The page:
Big Star

Recorded at various studios for reasons of aesthetics and economics, Ed's chance meeting with an old friend affords Glass
So let's take a look at your new album, Uncovered. Years ago, you recorded Cover Girl on which you took on other songwriters' material. I think it was a little more than twenty years ago. What are your thoughts about having such a long career?
Sacred Bones Records here in Brooklyn is one of my favorite record labels to emerge in recent years. One of their latest releases is Moonlust by The Holydrug Couple.
According to Rachael Sage, "I don't do many cover songs--because I've been writing my own compositions since I was a little kid, it's just not really my thing generally, and I can count the ones I've recorded on less than one hand."
When I was running the East Village record store, St Mark's Sounds in the 1980s, Alex Chilton's EP, "Like Flies On Sherbert" [sic] was a record we'd throw on the turntable when we wanted to drive 80+ people crazy on a Saturday afternoon.
While a "Friends" reunion may be the talk of TV lately, anyone hoping for a "That '70s Show" gathering may have been met
"People say that the internet democratized music, which it did in that it allows people to make records without getting the hallowed record deal, because you have all these home studios and stuff. The problem is marketing yourself."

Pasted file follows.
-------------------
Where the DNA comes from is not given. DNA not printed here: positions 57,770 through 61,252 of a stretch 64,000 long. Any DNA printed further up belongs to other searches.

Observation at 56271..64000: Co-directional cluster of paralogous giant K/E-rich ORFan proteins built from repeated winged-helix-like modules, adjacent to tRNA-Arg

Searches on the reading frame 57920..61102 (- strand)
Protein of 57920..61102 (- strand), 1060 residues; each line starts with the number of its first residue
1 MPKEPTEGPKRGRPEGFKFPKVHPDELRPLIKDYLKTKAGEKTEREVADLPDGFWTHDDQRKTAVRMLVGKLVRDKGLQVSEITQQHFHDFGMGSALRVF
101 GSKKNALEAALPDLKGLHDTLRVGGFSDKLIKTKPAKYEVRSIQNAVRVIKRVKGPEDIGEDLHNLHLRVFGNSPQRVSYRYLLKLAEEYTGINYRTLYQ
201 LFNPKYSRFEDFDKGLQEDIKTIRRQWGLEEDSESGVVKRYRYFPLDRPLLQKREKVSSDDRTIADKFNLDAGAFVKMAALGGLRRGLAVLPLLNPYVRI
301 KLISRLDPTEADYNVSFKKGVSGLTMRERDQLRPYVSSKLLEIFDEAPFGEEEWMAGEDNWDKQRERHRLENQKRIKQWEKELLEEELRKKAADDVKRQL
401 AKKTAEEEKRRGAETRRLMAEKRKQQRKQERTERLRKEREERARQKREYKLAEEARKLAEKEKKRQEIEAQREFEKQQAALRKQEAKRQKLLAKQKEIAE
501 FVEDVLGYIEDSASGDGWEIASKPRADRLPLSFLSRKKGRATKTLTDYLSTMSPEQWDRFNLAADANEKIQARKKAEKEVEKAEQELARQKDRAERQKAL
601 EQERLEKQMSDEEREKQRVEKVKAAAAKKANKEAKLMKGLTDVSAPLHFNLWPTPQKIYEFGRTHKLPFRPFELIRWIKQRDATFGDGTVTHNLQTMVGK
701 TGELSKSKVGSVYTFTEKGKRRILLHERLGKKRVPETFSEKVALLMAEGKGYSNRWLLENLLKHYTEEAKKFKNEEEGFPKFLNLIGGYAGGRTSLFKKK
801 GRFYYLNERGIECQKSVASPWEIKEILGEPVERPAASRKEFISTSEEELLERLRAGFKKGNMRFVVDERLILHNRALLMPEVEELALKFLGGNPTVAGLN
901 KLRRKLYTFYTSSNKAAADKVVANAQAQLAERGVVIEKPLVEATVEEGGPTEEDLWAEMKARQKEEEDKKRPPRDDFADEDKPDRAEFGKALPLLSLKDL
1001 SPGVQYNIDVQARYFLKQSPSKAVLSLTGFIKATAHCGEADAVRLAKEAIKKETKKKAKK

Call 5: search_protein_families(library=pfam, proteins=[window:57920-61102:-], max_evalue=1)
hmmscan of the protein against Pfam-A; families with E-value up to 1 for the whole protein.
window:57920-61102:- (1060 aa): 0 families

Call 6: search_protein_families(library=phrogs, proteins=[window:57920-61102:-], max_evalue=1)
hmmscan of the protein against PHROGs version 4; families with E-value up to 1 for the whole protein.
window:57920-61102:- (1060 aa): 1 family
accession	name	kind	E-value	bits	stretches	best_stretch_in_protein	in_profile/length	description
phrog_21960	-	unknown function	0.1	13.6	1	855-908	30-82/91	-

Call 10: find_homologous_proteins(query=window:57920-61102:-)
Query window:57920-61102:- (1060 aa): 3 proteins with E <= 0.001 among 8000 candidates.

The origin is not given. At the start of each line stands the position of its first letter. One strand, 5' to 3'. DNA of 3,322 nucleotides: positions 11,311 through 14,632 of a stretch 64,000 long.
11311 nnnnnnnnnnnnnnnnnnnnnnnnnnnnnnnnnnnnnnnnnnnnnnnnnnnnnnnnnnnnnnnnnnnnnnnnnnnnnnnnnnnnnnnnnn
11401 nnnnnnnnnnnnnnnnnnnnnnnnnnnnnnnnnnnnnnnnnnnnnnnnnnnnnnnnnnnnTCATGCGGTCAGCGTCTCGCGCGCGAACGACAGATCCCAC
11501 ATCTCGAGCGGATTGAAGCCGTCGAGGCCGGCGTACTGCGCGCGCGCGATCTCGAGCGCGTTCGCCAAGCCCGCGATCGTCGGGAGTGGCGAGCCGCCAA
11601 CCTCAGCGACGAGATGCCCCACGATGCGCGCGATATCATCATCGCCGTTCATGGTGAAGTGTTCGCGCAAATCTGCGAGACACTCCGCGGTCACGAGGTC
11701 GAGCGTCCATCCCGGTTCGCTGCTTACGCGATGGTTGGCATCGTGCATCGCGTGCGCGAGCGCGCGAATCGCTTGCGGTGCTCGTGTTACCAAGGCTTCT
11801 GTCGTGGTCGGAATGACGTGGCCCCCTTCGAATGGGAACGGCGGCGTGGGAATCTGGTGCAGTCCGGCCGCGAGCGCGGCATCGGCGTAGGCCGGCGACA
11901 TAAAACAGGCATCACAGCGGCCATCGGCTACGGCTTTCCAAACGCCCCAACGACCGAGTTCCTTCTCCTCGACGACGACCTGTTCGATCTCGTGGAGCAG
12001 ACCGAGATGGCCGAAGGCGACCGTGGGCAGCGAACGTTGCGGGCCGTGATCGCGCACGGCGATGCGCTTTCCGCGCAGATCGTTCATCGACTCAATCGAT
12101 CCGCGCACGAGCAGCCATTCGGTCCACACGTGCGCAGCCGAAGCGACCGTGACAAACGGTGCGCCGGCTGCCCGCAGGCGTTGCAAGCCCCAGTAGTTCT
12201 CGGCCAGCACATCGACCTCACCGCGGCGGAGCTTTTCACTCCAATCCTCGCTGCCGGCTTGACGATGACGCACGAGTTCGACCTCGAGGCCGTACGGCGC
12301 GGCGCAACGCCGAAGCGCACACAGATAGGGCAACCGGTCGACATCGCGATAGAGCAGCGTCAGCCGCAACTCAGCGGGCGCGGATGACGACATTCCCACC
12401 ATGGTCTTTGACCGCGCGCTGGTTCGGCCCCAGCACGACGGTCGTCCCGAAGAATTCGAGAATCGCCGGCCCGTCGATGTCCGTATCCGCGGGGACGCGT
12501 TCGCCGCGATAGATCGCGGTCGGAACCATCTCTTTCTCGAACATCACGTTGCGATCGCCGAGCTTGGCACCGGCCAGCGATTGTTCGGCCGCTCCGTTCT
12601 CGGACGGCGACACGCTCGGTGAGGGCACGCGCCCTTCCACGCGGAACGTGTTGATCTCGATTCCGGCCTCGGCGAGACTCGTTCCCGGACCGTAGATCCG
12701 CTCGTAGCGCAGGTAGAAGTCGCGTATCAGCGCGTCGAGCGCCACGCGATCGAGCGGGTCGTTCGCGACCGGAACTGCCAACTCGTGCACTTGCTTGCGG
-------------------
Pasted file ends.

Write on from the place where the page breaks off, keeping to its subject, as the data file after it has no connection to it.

A few nights back, I watched a new documentary that chronicles the rise and demise of the rock band Big Star. Nothing Can Hurt Me was a powerful film -- by turns riveting and tragic in its exploration of what might have been for an incredibly talented group.
It may seem that I'm diggin' in the dirt. Gettin' back to my punk rock roots. Well, some of my favorite new music does seem a wee bit primal, oui? And some of it is even out this world. But all of this music is party playlist-worthy for any weekend getaway.
I think that when I was a kid and was first trying to write music, I would sit at a really nice piano and write what I thought of as classical pieces, although they weren't really. They were instrumental.
Canada's Kathleen Edwards, one of the featured performers scheduled to appear at the Rocky Mountain Folks Festival in Lyons, Colorado next week, answered a few questions related to the festival and performing live, while also revealing one of her hidden talents.
This week we review albums by Neil Young, Bronski Beat, Cheap Trick, Hafdis Huld, The Beatles, and other artists.
I can think of few other artists who have changed their sound so radically, so many times. "Gardening At Night," from 1982, doesn't sound anything like "Everybody Hurts," from 1992.
The truck in Big Star's parking lot isn't supposed to be a tease. The fact that it's been sitting there, idle, for weeks
"I think the culture today is very, very different from what it was in the '60s, and I feel lucky that I grew up at a time when I had these very strong female role models. They were strong women, but their power was very much connected to their creativity and their voice."
Nick’s Beergarden: Conveniently located right under the Blue Line L, Nick’s Beergarden is a top spot for outdoor drinking
The menu: This special menu will pull flavors (and beers) from both restaurants. The first course will feature jonah crab